A Republican-led investigation into then-secret negotiations between the Obama Administration and the Pharmaceutical Research and Manufacturers of America (PhRMA) has released its preliminary results, consisting of hundreds of pages of internal memoranda and emails between the White House and PhRMA.
The investigation has been underway since at least January 2012 when Republican members of the House of Representatives expressed their anger at the Obama Administration appearing to provide internal information regarding the negotiations over the Patient Protection and Affordable Care Act (PPACA) to reporter Ryan Lizza at The New Yorker.
After being unable to obtain the same information, Republican Fred Upton, Chair of the House Energy and Commerce Committee, announced he was formally requesting the administration turn over "internal memoranda."
Regulatory Focus reported at the time that the memos could "prove to be explosive for the healthcare products industry" due to their close involvement with the passage of the PPACA. Subsequent releases by the committee indicated a widening investigation and the committee's tactic of going directly after pharmaceutical companies after PhRMA rebuffed its attempts to obtain information.
After indicating they had obtained many of the emails they were seeking , the Republican members of the House Energy and Commerce Committee today (31 May) released the contents of their investigation in the form of a memo to Republican House members and a cache of emails.
While not appearing to contain any smoking gun or damaging information, the emails nevertheless grant an almost unparalleled view into the negotiating strategies of PhRMA and the White House during the 2009 negotiations over the PPACA, which set the stage for many regulatory developments including patent exclusivity for biosimilar products.
In one email, PhRMA Senior Vice President Ken Johnson informs then-PhRMA President Billy Tauzin that the White House was preparing to go public with their participation in negotiations, saying PhRMA had "a real problem" now that the White House had forced their hand in disclosing their participation in negotiations. Minutes later, Bryant Hall, vice president of federal affairs at PhRMA, emailed Johnson back to affirm Johnson's perceptions and placate his concerns.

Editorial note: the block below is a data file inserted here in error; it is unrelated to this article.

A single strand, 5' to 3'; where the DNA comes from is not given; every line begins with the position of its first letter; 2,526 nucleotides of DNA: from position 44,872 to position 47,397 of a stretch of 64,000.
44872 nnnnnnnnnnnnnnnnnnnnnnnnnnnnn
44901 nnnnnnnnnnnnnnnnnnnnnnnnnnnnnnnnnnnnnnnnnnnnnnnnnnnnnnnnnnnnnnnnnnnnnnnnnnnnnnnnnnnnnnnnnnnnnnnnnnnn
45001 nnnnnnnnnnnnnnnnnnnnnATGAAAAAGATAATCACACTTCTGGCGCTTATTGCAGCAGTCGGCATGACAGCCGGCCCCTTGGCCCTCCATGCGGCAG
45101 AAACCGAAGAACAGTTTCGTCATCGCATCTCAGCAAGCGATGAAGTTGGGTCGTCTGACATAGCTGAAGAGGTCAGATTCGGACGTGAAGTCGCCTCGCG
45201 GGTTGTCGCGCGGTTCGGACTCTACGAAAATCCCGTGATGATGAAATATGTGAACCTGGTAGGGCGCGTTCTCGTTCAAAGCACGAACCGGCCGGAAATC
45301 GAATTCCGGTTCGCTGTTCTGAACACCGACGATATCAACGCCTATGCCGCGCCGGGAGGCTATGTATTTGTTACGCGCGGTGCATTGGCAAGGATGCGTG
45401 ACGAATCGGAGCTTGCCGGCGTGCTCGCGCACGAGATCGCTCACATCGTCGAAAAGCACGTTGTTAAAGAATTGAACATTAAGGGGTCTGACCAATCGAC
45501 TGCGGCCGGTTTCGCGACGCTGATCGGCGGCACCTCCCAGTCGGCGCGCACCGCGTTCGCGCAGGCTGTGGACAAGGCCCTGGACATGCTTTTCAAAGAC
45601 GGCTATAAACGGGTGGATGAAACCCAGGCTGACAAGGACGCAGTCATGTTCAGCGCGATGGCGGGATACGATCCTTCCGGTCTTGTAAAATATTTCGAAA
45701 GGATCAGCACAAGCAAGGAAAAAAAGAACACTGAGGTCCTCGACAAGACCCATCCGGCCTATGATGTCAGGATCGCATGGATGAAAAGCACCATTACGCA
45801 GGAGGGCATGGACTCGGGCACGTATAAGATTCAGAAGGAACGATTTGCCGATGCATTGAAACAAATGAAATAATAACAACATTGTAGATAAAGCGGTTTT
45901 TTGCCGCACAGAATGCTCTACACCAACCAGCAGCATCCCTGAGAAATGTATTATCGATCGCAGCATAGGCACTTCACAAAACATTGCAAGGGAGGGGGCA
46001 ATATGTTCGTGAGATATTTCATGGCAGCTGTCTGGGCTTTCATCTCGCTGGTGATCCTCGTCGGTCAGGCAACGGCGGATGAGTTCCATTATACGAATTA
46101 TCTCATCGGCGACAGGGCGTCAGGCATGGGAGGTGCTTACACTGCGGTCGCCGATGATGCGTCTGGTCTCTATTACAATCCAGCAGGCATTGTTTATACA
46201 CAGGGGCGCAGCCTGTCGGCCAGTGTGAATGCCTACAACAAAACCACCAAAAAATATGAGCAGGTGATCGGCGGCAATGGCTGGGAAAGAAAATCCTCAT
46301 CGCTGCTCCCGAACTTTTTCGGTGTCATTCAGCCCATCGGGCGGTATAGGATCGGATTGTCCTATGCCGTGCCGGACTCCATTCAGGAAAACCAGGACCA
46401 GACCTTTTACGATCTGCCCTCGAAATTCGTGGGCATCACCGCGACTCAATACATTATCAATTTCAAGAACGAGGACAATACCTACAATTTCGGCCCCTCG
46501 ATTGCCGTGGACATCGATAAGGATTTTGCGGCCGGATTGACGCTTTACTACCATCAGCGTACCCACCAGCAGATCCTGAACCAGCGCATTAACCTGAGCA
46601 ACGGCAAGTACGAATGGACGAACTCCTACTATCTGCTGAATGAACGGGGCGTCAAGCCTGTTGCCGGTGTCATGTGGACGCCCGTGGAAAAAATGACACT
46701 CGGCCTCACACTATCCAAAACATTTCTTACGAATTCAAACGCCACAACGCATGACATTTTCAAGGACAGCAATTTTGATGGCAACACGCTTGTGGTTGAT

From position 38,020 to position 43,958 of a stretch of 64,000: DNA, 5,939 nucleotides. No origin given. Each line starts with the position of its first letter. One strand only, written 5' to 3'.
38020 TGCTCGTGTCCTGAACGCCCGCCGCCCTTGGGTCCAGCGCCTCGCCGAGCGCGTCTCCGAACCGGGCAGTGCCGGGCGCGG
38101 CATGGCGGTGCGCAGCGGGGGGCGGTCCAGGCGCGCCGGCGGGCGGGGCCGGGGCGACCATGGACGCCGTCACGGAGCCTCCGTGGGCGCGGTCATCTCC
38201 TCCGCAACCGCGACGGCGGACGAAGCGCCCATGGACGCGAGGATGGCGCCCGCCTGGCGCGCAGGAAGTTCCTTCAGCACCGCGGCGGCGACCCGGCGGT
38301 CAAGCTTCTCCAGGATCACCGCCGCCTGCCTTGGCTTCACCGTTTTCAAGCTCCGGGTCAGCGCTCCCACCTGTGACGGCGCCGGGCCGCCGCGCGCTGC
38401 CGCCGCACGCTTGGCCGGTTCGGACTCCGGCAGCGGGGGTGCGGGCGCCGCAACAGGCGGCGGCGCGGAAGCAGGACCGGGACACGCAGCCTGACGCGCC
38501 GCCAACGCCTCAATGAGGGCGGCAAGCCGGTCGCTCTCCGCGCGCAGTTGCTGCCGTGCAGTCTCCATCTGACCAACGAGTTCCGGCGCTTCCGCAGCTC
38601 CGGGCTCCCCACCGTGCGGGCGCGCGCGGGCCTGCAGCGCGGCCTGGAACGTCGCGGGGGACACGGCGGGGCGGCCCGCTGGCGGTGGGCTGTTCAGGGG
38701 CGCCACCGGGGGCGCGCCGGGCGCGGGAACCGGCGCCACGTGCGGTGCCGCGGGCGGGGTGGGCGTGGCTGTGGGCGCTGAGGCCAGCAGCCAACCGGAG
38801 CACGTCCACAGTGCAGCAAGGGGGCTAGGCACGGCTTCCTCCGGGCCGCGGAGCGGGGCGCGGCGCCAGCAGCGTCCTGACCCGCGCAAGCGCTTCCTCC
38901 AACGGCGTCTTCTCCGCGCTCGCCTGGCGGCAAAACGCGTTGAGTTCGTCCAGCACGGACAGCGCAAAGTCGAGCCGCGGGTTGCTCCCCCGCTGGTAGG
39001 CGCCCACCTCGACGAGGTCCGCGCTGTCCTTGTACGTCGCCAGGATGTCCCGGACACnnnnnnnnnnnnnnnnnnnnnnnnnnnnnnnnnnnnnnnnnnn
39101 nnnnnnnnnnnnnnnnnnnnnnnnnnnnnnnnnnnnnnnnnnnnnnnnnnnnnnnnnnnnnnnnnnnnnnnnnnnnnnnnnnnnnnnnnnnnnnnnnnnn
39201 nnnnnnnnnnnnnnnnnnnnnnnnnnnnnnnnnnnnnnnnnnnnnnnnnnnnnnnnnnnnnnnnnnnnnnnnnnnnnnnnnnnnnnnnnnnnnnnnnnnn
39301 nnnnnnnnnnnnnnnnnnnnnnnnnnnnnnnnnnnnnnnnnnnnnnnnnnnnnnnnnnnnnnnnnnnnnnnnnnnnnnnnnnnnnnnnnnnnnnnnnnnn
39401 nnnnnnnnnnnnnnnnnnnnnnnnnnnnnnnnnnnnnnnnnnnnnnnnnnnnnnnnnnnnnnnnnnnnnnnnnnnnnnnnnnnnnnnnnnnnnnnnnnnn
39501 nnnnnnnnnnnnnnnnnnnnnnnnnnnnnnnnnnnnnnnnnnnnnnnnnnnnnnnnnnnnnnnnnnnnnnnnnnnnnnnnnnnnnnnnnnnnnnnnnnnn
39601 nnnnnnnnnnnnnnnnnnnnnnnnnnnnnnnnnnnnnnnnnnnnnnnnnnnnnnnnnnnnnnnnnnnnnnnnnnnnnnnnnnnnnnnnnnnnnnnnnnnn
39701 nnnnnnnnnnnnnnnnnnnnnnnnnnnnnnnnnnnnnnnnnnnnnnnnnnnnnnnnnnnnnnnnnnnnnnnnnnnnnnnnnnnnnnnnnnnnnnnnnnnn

"We can't turn back," wrote Hall. "And yes, that's why they are doing it, but it's also why we got a good deal."
Other emails divulge internal discussion regarding the $80 billion in concessions PhRMA agreed to in return for support of the bill. The White House originally pushed for $120 billion in concessions from the industry, while PhRMA pushed for an even lower number.
In a later exchange, Hall indicated the White House would oppose allowing drugs to be re-imported from other countries, "specifically linking [their opposition] to our willingness to be cooperative" on healthcare reform. PhRMA has long opposedthe be re-importation of drugs from countries like Canada, which it claims could endanger consumers while hurting the American pharmaceutical industry.
In a later email, Hall expanded on this opposition further. "[The White House] is working on some very explicit language on importation to kill it in health care reform," wrote Hall to Sally Susman, executive vice president of policy at Pfizer, and former Pfizer President Jeffery Kindler. "This has to stay quiet."
Further discussions divulge a wealth of information regarding internal struggles during the negotiating process to handle reporters-including those from The New York Times and Bloomberg-as well as congressmen looking to break up the White House/PhRMA deal before it made it into the final version of the PPACA.
In one particularly memorable exchange, Jim Messina, then Obama's deputy chief of staff and now a member of Obama's reelection team, exclaims his frustration at Tauzin looking to withdraw support from the PPACA over biosimilar exclusivity. Tauzin wrote if the administration supported fewer than 12 years of patent exclusivity for biosimilar products, they would not support the bill. The president was looking for seven years of exclusivity, as were several other influential congressional Democrats.
"What the hell?" wrote Messina. "This wasn't part of our deal."
It is unclear whether the release of the internal documents will be of much consequence. The majority of players within PhRMA who helped to negotiate the deal have either left PhRMA or their respective organizations. While Jim Messina is currently working on the Obama re-election campaign, it is not clear if the documents contain any incriminating information that would do any political damage or result in a formal investigation in the Republican-controlled House of Representatives.
The release of the exchanges may well leave one lasting impression on negotiators in years to come: assume everything you write will one day be made public, because sometimes, it will.
PDF of Released Emails
House GOP Memo on Released Emails